Rolls-Royce has become the latest engine manufacturer to launch trials of liquid hydrogen combustion and plans tests using several of its current powerplants in a project that could culminate in flights of a hydrogen-fueled Pearl 15 business jet engine.
As an initial step, ground runs of an AE 2100 turboshaft fueled by liquid hydrogen – the same engine previously used to test its PGS1 turbogenerator system – will commence later this year in the UK.
This “early concept feasibility” phase will provide a “really good early indication of hydrogen combustion, how we control it, how it can work, and it will give us some clues about some of the other areas we need to work on”, says Alan Newby, director aerospace technology and future programmes at Rolls-Royce.
Previous research suggests that only “a relatively straightforward modification of the fuel injector itself” will be required to allow the engine to run on hydrogen, rather than a complete redesign of the entire combustion chamber, he adds.
The AE 2100 tests will be followed, at an undisclosed date, by ground runs of a Pearl 15 business jet engine converted to run on the fuel using a “much more representative system”.
This activity will be divided into two phases: firstly, Rolls-Royce will demonstrate that the hydrogen system can be separated from other non-combustion functions performed by conventional fuel, such as heat management.
“Once we have done that, we will actually go and run the engine on hydrogen,” he says.
“That will give us really good confidence to understand all of the challenges associated with a gas turbine running on liquid hydrogen.”
Several locations are under consideration for this part of the programme, including Rolls-Royce’s test site at NASA’s Stennis Space facility in Mississippi, the USA.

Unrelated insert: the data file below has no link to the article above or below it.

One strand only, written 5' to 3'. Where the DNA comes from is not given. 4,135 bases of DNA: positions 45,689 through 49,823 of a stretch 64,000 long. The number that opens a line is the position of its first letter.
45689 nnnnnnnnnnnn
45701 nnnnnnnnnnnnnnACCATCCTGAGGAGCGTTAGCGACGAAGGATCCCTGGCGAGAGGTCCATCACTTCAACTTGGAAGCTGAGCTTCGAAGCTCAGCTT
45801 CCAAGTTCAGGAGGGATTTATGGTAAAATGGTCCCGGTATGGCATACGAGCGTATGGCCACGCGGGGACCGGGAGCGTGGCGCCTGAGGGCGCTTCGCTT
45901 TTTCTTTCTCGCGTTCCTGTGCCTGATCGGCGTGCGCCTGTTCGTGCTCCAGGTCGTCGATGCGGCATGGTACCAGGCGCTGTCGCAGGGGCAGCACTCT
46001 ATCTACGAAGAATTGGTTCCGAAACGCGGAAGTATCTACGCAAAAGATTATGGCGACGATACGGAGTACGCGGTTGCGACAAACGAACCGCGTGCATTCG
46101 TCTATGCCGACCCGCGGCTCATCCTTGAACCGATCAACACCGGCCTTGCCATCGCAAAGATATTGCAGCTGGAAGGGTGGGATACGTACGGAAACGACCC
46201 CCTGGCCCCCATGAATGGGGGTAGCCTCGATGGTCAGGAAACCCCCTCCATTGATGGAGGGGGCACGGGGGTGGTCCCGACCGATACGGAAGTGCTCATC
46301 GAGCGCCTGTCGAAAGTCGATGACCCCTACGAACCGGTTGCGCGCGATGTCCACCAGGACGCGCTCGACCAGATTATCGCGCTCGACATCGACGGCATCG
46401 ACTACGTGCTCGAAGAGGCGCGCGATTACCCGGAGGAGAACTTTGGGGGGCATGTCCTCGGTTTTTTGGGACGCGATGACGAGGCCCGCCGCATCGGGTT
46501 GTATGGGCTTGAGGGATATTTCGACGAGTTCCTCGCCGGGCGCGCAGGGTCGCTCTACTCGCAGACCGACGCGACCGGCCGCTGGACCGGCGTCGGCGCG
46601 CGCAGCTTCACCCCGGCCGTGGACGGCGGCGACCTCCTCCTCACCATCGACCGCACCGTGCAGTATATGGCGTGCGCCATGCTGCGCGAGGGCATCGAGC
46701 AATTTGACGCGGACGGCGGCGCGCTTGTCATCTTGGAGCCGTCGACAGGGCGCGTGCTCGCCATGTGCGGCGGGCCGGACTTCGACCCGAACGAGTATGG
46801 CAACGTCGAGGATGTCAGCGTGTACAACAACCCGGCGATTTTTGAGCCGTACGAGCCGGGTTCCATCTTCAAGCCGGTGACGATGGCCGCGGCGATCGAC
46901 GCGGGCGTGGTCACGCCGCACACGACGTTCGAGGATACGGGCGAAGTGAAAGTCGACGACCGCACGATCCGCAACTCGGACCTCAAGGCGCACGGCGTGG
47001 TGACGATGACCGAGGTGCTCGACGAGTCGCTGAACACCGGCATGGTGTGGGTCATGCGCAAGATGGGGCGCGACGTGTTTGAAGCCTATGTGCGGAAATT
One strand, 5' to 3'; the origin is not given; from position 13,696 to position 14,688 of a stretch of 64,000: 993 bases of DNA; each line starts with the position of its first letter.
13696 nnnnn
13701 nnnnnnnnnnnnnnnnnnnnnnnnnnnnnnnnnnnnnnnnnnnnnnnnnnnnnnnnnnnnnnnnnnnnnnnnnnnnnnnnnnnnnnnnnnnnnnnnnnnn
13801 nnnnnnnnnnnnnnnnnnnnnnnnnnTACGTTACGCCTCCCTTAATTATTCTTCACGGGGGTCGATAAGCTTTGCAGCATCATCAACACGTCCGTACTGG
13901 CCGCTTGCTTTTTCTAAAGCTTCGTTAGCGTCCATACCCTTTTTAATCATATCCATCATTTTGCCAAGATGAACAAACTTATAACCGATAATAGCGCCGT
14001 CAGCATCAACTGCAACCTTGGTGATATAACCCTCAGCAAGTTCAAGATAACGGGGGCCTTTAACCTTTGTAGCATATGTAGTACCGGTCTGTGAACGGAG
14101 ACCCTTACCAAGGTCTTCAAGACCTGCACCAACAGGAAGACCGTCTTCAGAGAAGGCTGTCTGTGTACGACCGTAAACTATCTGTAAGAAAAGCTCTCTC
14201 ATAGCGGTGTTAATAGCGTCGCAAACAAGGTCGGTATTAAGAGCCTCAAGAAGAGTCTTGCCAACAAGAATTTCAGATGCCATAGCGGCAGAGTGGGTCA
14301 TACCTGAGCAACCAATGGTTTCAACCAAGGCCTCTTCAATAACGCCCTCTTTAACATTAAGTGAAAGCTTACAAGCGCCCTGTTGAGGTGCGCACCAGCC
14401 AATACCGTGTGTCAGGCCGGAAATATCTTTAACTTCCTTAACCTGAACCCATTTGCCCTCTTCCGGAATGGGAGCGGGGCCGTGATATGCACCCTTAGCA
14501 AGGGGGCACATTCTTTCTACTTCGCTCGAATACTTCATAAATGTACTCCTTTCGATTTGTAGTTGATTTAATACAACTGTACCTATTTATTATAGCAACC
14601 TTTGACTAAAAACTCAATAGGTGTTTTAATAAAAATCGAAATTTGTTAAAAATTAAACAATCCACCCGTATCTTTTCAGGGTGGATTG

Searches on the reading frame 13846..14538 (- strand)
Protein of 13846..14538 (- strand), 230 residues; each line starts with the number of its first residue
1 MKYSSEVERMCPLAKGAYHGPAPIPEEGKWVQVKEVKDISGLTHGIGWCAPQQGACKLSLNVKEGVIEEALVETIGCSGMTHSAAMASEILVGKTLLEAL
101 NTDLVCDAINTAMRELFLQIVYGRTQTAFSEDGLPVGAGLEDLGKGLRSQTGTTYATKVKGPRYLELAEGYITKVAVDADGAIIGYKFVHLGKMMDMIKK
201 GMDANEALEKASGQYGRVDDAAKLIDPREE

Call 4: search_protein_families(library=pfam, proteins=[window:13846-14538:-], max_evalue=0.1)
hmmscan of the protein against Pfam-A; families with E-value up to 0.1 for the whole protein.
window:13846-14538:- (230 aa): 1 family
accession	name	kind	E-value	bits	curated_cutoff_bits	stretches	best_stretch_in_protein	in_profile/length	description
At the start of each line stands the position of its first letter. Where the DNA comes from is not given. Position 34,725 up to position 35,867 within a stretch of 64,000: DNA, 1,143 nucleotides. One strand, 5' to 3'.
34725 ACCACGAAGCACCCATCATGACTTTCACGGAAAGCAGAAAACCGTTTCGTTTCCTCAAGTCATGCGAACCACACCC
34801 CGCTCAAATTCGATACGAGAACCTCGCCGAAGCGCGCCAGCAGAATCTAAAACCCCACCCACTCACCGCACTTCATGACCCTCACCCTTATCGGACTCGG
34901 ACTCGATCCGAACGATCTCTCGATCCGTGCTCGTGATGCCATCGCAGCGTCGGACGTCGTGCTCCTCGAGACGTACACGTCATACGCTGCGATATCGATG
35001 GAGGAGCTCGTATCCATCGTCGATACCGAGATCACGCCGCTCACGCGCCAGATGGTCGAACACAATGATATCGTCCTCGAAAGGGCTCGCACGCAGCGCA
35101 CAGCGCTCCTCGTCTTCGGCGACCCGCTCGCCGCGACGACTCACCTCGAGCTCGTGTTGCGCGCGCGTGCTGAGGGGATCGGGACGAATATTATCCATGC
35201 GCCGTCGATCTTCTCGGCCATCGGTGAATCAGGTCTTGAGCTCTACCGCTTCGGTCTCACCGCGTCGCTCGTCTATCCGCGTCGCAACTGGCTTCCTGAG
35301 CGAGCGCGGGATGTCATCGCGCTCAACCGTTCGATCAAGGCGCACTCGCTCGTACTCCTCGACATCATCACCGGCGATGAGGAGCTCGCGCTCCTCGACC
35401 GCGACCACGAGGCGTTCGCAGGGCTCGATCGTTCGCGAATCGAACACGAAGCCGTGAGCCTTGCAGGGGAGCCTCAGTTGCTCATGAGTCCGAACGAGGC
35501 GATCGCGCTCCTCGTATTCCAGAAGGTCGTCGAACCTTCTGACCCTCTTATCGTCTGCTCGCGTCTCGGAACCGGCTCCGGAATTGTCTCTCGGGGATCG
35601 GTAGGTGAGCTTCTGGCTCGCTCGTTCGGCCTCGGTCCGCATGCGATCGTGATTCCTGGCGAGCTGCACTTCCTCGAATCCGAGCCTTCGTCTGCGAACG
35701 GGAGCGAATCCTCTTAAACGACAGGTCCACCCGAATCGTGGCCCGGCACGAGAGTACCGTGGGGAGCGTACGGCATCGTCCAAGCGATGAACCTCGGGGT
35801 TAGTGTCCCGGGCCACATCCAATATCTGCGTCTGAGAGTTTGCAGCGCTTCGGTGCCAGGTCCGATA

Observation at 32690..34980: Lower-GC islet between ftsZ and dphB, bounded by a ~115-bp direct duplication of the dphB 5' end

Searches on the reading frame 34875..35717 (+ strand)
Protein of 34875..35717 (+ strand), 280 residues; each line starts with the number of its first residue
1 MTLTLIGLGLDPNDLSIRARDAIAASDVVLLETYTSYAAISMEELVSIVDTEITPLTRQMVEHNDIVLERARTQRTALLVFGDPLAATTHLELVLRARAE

Newby says the project could ultimately transition to flight trials of the hydrogen-burning Pearl 15 aboard the company’s Boeing 747 flying testbed.
However, the manufacturer has not yet committed to this element of the programme. “We need to understand if there additional benefits from going and taking a flight test on the engine.
“The question for us is do we learn more at system level from running a hydrogen engine at altitude. We are going through a lot of work internally to see what the additional benefit is beyond ground testing.”
Newby says the Pearl 15 is ideal for the evaluations as it combines a compact size with internals that match those of a larger engine.
“If we do want to flight test it there are probably more opportunities with that rather than a bigger engine,” he says.
The project is partly internally funded, with the engine maker seeking additional backing from both the UK’s Aerospace Technology Institute and the EU’s Clean Aviation programme.
Rolls-Royce has already been engaged on numerous projects with both airlines – including EasyJet and Norway’s Wideroe – and research bodies, to better comprehend the operational and technical challenges of using hydrogen as a fuel.
“We have done a lot of work to understand the fundamentals,” says Newby.
Although several airframers, notably Airbus, have already committed to hydrogen power for future aircraft, Newby stresses that Rolls-Royce’s research is customer-agnostic.
But he notes that its test programme aligns broadly with Airbus’s stated timelines for aircraft development under its ZEROe effort.
The airframer has already committed to flight testing a hydrogen-powered engine in a project involving long-term narrowbody propulsion provider CFM International.
Newby says Rolls-Royce “respects” that decision, but adds: “What we want to make sure is when [Airbus] get to the point when they say we are going to do a new aircraft in year x… that we have got the technology ready and that they have a choice of powerplant.”